Many of you know from my New Year’s Resolution post (or from Facebook) that one of my goals in 2013 is to take Sunday’s off. Like, completely off. No emails, no social networking, no editing, no writing.
Basically, nothing work related.
I’ve been surprised by the comments and emails I’ve gotten on the subject. Ranging from, “I need to do this!” to “How will you live without the internet for a whole day?!” it seems everybody is curious about this experiment. Which is telling in and of itself. When did we get to a place where having ONE day off a week is an anomaly? When did we become so OVER-connected that it’s strange to take a day for family, reading, watching movies, taking walks, and napping?
And I’m not judging! Because I’m just as guilty as anyone else. In fact, one of the reasons I decided to take Sundays off is because I literally could not remember the last day I hadn’t worked in some capacity. If I wasn’t writing, I was answering emails. If I wasn’t answering emails, I was posting on Facebook and/or Twitter, and not always because I wanted to. A lot of the time, it was this feeling that I would lose marketing ground, that people would forget about me and my work, that in the fast paced, all-information-all-the-time world we live in, I would fade into the woodwork without constant reminder of my presence. My work and my career were a constant itch at the back of my mind, an ever-present voice in my head.
And that is no way to live. It kept me from being in the moment, from fully enjoying time with my family. Ironically, it reminded me a lot of the life I left behind in California. The one where I couldn’t even go out to lunch with one of my kids without a running diatribe that went something like this; “I have exactly twenty minutes before I have to pick up so and so. Then, if I hurry, I can get to such and such’s appointment and still get home in time to start dinner at six. If we’re done by seven, I can get two loads of laundry in before bed. Oh! And I have to meet Vicki at six tomorrow morning instead of seven. I should write that down. And also, I should prepare for that meeting with XYZ company. I can do that before bed.”
Doesn’t it stress you out just reading it?! It stresses me out all over again. One of the weirdest things about leaving that life behind was the idea that I had TIME. I would be sitting with the kids or taking a walk or playing a game with them, and I would start to feel anxious and rushed, even though I had nowhere to go and nothing pressing to do for the first time in years. I had to teach myself to be in the moment.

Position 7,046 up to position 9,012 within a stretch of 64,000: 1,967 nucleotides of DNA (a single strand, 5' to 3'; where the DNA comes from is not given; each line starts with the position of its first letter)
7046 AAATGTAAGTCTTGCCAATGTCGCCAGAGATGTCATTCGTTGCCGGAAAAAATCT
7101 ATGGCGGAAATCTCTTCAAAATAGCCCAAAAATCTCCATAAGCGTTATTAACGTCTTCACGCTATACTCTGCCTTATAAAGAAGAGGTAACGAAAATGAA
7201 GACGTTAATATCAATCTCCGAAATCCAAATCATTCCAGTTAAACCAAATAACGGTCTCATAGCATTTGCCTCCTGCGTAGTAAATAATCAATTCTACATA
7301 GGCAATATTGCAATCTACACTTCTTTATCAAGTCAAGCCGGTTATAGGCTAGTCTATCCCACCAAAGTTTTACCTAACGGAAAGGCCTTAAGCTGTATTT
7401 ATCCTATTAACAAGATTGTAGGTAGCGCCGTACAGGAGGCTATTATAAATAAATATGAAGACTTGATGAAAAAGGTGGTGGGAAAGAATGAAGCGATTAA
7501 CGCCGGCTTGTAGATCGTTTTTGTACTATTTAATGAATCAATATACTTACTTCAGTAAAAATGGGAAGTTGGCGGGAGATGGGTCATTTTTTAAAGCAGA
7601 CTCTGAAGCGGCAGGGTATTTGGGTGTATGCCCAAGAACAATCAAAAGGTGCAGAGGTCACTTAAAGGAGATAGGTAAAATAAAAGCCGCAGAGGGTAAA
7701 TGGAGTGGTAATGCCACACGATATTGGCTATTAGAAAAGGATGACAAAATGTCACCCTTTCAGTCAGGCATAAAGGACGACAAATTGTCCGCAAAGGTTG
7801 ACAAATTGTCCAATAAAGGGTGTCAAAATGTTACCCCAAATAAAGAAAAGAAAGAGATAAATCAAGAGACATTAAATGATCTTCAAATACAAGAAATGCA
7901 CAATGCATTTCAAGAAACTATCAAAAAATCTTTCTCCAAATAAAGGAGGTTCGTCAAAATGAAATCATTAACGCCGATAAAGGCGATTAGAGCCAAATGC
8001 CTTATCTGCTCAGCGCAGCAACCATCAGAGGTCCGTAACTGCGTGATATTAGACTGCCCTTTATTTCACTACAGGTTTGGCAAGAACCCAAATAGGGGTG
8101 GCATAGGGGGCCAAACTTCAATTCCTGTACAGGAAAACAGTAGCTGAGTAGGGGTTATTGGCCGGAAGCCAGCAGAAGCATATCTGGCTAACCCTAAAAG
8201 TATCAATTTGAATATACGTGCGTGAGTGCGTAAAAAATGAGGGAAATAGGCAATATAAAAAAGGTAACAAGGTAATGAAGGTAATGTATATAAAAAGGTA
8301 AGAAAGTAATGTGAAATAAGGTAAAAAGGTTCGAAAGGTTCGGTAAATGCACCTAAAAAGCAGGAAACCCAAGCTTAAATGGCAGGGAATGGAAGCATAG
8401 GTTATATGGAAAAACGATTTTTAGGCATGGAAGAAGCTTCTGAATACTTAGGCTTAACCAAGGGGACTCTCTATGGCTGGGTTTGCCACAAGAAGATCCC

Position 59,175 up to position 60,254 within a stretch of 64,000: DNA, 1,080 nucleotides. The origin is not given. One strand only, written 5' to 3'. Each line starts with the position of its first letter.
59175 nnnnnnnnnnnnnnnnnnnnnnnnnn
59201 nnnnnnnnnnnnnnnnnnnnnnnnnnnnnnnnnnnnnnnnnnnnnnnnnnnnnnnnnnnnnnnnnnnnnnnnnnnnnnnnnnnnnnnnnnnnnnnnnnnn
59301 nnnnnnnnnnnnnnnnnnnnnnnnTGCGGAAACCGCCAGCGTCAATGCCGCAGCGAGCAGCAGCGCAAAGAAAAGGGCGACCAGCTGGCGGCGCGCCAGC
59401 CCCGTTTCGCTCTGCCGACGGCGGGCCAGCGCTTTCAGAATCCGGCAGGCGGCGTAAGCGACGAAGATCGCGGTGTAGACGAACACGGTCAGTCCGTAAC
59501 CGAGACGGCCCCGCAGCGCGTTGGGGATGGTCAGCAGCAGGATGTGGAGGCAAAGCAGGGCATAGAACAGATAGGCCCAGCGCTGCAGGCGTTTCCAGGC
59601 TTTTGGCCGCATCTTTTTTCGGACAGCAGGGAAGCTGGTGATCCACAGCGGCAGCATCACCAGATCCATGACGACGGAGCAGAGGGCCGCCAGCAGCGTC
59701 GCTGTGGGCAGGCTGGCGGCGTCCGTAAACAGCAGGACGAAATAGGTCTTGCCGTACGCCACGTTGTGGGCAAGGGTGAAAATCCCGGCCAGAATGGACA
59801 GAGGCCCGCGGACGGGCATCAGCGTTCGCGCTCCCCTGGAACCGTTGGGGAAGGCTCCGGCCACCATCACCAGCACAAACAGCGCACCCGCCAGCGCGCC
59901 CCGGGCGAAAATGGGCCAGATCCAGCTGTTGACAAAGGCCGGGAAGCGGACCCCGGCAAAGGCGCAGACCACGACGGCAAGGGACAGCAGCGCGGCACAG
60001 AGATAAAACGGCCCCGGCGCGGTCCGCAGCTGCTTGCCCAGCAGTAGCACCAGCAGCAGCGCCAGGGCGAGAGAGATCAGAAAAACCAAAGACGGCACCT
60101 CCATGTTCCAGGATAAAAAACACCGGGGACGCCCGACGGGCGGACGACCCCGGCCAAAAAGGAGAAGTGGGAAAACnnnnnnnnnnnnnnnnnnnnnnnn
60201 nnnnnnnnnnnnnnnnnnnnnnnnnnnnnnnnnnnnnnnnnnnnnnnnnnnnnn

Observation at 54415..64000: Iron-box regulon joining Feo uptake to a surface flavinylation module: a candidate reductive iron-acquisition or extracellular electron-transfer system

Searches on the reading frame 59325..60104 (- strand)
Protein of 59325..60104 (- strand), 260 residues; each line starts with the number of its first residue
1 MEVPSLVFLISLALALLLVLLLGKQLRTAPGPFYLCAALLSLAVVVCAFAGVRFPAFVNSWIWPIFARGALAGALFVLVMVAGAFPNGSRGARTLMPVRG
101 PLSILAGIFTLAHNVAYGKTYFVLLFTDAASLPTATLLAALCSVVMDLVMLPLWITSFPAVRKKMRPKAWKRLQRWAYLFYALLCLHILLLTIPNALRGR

I’ve let myself get there again. And while I actually enjoy my work now, it’s still unhealthy to live with that voice all the time. It’s still unhealthy not to have real downtime. I don’t think we’re built for this constant connectedness. The human soul needs time to center itself now and again.
This last Sunday was my first day “off” this year. It was a little different than I’d planned, mostly because Rebekah was moving back into her dorm after the holiday and I spent the day helping her get settled. Even so, there were a few lessons that I’ll carry forward to next Sunday and beyond;
1. Even checking my email took me out of the “day off” mentality. I didn’t answer them, but as soon as I saw them sitting there in my Inbox, I’d feel myself tense up and the voice would be back, planning how I’d respond on Monday. Next week, I’m going to try not even opening my email. I’ll set an away message so people know I won’t respond until Monday. Hopefully, that will remove some of my anxiety that people will think I’m a slacker for not responding right away.
2. This was somewhat true for Facebook as well. I logged in a couple of times from my phone while I was waiting for Rebekah to put everything away, and even that little thing made a difference. All of a sudden, I had everyone’s “noise” in my head and I was back in it.
3. Being mindful made a difference. I didn’t fully appreciate my time when I was just moving from one activity to another. I enjoyed it more when I paused to really think about what I was doing, to really acknowledge to myself that this was precious time doing something I loved (like going to lunch with Rebekah after we’d unpacked her room). With this in mind, I’m going to plan a couple of things to do next Sunday. Instead of taking the fun out of it, it will give me something to look forward to during the craziness of the week and I think I’ll appreciate it more when it comes, even if it’s just a plan to take myself out for a cappuccino and read or to sit on the couch with a cup of tea and a chocolate croissant. Who knows? This may backfire, making me feel TOO planned. But I’m going to give it a try!
And I’m going to continue this experiment throughout the year. If you’re feeling stressed out or too busy, if the voice in your head had become ever-present, if the noise of the world has become your own, maybe you’d like to join me?